Larry Page and Sergey Brin, co-founders of Google, have announced they are stepping down from running the online giant's parent company.
The pair will leave their respective roles as Alphabet's CEO and president but will remain on the company's board.
Google's CEO Sundar Pichai will become Alphabet's CEO too, a statement said.
Alphabet was created in 2015 as part of a corporate restructuring of Google, which Mr Page and Mr Brin famously founded in a California garage in 1998.
The parent company was intended to make the tech giant's activities "cleaner and more accountable" as it expanded from internet search into other areas like self-driving cars.
The pair moved from Google to Alphabet when it was formed - saying they were making the jump to focus on starting new initiatives.
But in a blog post on Tuesday, the pair, both aged 46, announced their departure from Alphabet.
A joint letter said they would remain "actively involved as board members, shareholders and co-founders" but said it was the "natural time to simplify our management structure".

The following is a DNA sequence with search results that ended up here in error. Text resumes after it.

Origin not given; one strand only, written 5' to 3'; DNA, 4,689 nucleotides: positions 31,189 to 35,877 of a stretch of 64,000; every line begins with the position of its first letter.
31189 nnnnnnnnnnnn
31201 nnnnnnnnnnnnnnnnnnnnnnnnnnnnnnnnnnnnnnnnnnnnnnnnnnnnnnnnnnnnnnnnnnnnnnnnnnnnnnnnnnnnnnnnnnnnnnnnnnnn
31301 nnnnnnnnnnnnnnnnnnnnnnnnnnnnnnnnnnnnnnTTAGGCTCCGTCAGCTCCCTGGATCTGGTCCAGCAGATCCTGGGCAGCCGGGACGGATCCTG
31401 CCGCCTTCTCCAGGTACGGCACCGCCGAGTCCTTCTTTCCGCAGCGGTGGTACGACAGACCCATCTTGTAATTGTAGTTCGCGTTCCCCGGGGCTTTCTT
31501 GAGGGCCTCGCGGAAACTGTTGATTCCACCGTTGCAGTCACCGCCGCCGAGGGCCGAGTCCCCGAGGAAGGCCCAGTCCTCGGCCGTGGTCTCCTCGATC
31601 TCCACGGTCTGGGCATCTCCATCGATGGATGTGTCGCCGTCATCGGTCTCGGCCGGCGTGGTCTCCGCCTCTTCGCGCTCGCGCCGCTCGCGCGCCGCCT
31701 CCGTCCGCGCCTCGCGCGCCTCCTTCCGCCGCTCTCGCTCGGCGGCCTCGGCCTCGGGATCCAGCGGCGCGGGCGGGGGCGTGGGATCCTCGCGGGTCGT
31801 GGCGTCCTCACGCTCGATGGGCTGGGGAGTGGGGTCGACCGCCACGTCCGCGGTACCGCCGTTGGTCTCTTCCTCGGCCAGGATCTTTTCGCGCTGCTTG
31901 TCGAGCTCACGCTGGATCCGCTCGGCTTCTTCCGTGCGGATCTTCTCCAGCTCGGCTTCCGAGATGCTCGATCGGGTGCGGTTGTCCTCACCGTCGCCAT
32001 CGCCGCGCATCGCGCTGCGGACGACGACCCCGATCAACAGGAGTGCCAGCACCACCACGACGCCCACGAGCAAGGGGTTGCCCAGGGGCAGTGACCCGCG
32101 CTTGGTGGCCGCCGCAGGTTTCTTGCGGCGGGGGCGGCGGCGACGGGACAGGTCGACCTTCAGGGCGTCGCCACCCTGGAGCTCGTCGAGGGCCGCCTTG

"We've never been ones to hold on to management roles when we think there's a better way to run the company. And Alphabet and Google no longer need two CEOs and a President," their letter said.
They also declared it was time to "assume the role of proud parents - offering advice and love, but not daily nagging" and insisted there was "no better person" to lead the company into the future than Mr Pichai.
The 47-year-old was born in India, where he studied engineering. He went on to study in the US at Stanford University and the University of Pennsylvania before joining Google in 2004.
In a statement, he said he was "excited" about the transition and paid tribute to Mr Page and Mr Brin.
"The founders have given all of us an incredible chance to have an impact on the world," Mr Pichai said. "Thanks to them, we have a timeless mission, enduring values, and a culture of collaboration and exploration that makes it exciting to come to work every day.
BDST: 1250 HRS, DEC 04, 2019